Review: The Wise Man’s Fear by Patrick Rothfuss

I have a love/hate relationship with this book, and series.

The first 400 pages of The Wise Man’s Fear is long-winded and unnecessary. On the other hand, the second half is plot driven, exciting, and plays a huge part in Kvothe’s growth as a character. But it takes a certain amount of determination to get there!

What bothers me most about this series are Rothfus’s misogynistic, sexualized, and unrealistic portrayals of women. All the female characters are frustratingly one-dimensional, and even the women who are strong in different ways end up being sex symbols.

However, I loved the character development and world building in book 2. The many different places and cultures in this book blew me out of the water. Kvothe grows and matures significantly as a character. He experiences different cultures, meet new people, and proves himself as a multifaceted and complicated character who is more than just full of himself.

Despite my differences with this book, I’m honestly so excited for book 3, if it is ever published!

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VERDICT: 4 stars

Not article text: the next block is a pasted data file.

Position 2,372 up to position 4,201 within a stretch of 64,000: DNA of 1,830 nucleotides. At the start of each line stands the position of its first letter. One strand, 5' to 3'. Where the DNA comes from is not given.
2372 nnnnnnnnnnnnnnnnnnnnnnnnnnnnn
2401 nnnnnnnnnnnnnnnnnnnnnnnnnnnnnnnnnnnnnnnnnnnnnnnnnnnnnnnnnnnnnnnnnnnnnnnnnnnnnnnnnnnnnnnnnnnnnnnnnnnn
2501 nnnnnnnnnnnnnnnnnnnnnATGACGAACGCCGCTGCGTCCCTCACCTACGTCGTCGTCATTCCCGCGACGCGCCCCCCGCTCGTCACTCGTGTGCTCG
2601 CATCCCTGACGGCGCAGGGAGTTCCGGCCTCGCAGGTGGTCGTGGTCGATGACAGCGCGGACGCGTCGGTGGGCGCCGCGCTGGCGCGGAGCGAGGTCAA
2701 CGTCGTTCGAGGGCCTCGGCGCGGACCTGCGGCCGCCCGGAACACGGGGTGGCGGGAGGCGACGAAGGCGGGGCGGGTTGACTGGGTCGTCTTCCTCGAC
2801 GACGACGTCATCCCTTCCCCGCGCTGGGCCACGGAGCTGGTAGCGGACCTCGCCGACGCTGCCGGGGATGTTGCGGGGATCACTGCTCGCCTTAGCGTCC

Review: The Kiss Quotient by Helen Hoang

Anna: This book calls for red lipstick and a glass of red wine!

I rarely read romance novels, but bookstagram made me do it! I heard so many good things about The Kiss Quotient by Helen Hoang.

I enjoyed this book and found it very addictive, and I read it in a span of two days. I enjoyed the representation in this book in the central asian characters and a protagonist who works in STEM and is on thee spectrum. I certainly think that Helen Hoang is doing good things for the genre. I don’t think I’ve ever read a book with a protagonist on the spectrum, and I feel like I learned a lot from Stella.

I found this a fast-paced and enjoyable read, however it included many tropes overused in the romance genre. For example, the descriptions of Michael’s hotness and body were excessive, and his hot-headed jealousy and possessiveness of Stella were exhausting. More than once, I was sensing Edward Cullen vibes. 

The entire premise in which Stella pays for a practice boyfriend is ridiculous, even if it makes a little more sense because she’s on the spectrum and needs guidance in social situations. The reason Michael needs to escort in the first place, which is revealed a little later in the book, feels super convenient and hastily thought out.

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Overall, this was a fun, light read, but I’m never going to be a fan of romance!